Tuesday, July 01, 2003

And, on a related note, Ramesh Ponnuru rocks:

If you share Scalia's view of such decisions as Casey, Romer, Dickerson, Stenberg, Lawrence, et al, then it is altogether rational to deploy a rhetoric that exposes the essential fraudulence of the Court's claim to be interpreting the Constitution. (One assumes that the justices themselves are part of the audience to which he means to expose it.) What Justice Scalia is trying to do, in other words, is to demystify the Court; to suggest that it is engaged in exercises of raw judicial power. (Part of that power consists of our ignorance of the fact.)

Justice Scalia is not alone in seeing things this way. From time to time, the liberal justices accuse conservative majorities of raw politics as well, with heated rhetoric. (Pick a federalism case and read the dissents.) And Scalia's aspersions against the legitimacy of the Court's "constitutional law" reflect a half-century of conservative rhetoric on the judiciary. That rhetoric still underlies the Republican party's position. Every Republican senator who says he wants a judge who will "apply" rather than "make" the law is implicitly accusing some judges of exceeding their legitimate powers.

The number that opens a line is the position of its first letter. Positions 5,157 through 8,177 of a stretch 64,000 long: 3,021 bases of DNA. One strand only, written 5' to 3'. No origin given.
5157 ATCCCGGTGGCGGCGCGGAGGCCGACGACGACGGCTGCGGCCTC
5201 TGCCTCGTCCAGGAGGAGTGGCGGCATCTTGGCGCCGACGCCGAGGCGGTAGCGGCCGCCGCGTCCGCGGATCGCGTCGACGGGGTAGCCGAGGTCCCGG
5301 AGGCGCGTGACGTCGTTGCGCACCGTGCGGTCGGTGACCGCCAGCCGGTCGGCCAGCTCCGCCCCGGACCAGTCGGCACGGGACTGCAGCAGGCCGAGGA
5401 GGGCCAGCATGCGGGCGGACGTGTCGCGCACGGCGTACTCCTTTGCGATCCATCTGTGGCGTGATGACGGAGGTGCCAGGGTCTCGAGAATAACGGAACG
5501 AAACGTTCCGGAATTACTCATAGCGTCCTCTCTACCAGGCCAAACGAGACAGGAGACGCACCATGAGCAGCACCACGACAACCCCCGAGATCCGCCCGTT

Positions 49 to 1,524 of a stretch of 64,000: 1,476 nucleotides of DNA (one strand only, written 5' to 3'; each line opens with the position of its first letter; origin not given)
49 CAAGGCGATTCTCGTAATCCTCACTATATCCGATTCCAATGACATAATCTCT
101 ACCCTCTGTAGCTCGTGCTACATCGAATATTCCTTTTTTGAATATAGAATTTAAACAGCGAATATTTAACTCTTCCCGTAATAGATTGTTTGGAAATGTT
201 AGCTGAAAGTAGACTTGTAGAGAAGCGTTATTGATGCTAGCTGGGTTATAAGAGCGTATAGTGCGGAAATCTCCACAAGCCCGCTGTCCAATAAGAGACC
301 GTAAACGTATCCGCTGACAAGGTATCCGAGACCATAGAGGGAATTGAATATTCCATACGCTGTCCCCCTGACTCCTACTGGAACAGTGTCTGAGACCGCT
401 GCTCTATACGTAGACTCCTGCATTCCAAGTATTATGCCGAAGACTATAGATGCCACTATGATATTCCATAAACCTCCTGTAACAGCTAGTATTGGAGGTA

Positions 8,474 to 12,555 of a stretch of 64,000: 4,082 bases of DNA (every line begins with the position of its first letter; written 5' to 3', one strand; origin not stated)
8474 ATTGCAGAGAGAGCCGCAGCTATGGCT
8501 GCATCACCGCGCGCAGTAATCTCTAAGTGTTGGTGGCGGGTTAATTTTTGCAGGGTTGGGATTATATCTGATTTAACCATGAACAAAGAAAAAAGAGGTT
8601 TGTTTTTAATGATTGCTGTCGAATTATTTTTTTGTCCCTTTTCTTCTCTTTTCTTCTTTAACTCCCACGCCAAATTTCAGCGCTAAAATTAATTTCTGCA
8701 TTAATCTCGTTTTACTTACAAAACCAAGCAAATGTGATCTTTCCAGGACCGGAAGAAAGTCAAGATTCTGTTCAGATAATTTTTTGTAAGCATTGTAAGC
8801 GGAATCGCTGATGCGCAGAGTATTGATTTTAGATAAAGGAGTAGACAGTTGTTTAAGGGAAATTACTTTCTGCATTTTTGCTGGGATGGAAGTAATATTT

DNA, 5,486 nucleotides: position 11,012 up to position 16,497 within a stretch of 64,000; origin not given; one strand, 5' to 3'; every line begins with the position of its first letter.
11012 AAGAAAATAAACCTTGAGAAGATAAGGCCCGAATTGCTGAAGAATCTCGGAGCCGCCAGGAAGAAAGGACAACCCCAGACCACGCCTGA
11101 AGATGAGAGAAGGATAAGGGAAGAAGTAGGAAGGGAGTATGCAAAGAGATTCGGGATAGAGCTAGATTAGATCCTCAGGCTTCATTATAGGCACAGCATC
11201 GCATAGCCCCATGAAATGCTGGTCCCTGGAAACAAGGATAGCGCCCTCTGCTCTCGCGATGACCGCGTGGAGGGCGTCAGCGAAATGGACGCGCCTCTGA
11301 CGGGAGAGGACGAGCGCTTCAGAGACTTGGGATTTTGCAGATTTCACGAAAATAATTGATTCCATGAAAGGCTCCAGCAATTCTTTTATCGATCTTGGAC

To reject the Broder-Sullivan critique of Justice Scalia, in short, is to begin to see something important about modern judicial politics — something to which the good justice is trying to awaken us.
Someday, if I eat all my veggies and pray very hard, I might be that good a writer. Probably not, but I can dream, can't I?

No comments: